I really didn't like Mumbai.
It's hot, dusty, smelly, dirty, filthy, dirty, filthy. I know there's a reason for some of this namely poverty and being India's largest city people will migrate to it in the hope of making money or breaking free of the cycle of poverty - I admire them for that. But there was stuff that just made me shake my head. There'd be people squatting on the street and there'd be a toilet maybe 20-30 metres away from them (now I have never been in a public toilet in India and I feel that was probably a wise move!).
It really was a culture shock for me. I was confronted on an almost daily basis on the contrasts between the haves and the have-nots and just how people survive. I was miserable and I think I made your father miserable too! You also have the insanity of the Mumbai commuter trains. It's fun to watch (in hindsight) how intimidated tourists are to try to get on one of these trains. They are packed to the absolute brim with people still hanging out the edges and there seems to be some form of coordination to the chaos that took your father and myself a couple of trains to work out - we basically just took the plunge and jumped on the train. We were trying to get tickets to Delhi as that was the next place your father and I wanted to go to. This is where we met the next part of what I found to be really frustrating about Mumbai - everyone is out to scam you or alternatively there are just so many layers of bureaucracy it's crazy. So we were told that we had to go to a certain station to get tickets for the Rajdhani Express. So we go to that station - stand in a line to get a token, to then stand in another line to get to a ticket window to be informed we have to a different station (foreign national ticket office) to repeat the process... rinse, lather, repeat.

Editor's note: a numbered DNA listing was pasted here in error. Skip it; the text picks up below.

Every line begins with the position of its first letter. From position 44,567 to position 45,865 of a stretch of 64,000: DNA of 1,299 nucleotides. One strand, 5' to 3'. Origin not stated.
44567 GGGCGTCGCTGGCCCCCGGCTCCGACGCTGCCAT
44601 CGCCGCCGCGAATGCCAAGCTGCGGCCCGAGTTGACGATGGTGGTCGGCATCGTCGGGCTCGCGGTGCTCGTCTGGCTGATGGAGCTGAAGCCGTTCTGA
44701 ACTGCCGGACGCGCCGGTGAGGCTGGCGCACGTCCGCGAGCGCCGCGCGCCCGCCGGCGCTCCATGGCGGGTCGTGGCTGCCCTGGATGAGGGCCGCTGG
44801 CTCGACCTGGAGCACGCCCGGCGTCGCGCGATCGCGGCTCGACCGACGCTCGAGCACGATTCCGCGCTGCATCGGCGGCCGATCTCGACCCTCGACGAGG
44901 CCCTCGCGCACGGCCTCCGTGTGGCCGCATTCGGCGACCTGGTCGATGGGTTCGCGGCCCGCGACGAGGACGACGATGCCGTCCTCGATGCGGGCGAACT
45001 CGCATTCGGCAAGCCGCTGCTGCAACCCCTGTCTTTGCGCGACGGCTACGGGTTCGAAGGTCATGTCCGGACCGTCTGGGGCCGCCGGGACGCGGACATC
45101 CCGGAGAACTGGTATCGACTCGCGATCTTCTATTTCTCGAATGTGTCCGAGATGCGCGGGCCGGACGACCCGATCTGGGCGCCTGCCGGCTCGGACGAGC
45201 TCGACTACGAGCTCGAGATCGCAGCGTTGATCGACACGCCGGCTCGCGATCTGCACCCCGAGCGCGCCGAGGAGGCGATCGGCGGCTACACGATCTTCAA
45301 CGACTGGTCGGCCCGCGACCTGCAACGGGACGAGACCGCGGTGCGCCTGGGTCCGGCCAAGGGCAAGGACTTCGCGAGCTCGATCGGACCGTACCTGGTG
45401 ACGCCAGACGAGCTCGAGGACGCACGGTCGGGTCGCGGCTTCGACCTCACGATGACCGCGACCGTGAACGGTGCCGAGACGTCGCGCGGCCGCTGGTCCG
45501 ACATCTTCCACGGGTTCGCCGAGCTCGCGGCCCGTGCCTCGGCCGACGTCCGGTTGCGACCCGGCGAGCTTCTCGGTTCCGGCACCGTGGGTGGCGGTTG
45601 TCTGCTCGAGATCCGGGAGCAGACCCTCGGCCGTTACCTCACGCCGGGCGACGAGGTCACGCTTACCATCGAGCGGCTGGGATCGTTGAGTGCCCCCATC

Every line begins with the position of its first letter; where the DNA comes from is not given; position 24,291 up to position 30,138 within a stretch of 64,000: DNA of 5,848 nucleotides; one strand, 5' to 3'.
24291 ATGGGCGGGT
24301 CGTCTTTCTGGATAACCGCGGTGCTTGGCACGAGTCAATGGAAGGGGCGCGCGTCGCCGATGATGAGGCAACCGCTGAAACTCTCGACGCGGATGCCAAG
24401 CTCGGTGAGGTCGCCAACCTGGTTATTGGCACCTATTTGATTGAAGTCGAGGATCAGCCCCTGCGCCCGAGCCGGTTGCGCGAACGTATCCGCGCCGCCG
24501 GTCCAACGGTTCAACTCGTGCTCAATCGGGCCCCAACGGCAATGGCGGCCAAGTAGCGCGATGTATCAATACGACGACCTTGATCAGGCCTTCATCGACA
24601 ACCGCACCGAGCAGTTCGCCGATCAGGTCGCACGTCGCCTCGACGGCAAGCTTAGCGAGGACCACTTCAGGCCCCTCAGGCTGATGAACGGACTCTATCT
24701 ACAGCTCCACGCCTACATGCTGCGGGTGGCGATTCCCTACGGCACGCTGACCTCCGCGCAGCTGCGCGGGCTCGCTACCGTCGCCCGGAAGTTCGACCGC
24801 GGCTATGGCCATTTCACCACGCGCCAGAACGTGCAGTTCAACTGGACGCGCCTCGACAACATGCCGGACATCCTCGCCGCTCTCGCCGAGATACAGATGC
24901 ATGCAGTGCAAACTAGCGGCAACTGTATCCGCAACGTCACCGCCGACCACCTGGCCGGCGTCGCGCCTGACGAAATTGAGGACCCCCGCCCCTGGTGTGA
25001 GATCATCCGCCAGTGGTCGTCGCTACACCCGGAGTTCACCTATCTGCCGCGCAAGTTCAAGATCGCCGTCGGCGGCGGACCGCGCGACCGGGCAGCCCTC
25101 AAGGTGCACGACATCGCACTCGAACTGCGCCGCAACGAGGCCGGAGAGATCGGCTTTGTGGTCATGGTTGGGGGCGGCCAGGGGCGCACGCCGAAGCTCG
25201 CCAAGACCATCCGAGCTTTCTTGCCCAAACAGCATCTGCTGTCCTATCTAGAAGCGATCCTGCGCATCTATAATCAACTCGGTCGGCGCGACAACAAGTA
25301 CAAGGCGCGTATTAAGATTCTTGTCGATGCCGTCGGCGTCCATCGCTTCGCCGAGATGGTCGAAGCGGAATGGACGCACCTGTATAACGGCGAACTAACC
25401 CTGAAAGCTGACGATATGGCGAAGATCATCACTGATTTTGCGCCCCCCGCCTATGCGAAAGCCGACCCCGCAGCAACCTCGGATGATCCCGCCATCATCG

So we buy the tickets to Delhi. Your father wanted to go first class as the Rajdhani Express is meant to be quite an experience in first class. We ended up in Second Class as tickets are booked out months and months ahead for first class and there's only so many allocated to foreign nationals.
I will be honest and admit at this point that I love Indian Food, I especially love Indian Food in India (although I know it's not referred to as Indian Food). But it's so good, the thalis, the masalas, the sambar, the poha, the wedu... etc ;) I would get fat living in India! There was also a rather interesting restaurant that was attached to our hotel called Out of the Blue that did fusion foods. So a blend of western & Indian cooking - that was so good! I can still remember it a penne served with a creamy green chilli masala. Blew me away!
We did some of the typical touristy stuff before we left for Delhi - checked out Mumbai, the Elphanata Caves. India has such a sense of history that most places in the world can't come near and there's something very spiritual and humbling about it all.
We were in Mumbai for 3 days before heading off to Delhi. There was something else I was going to say I have completely forgotten now!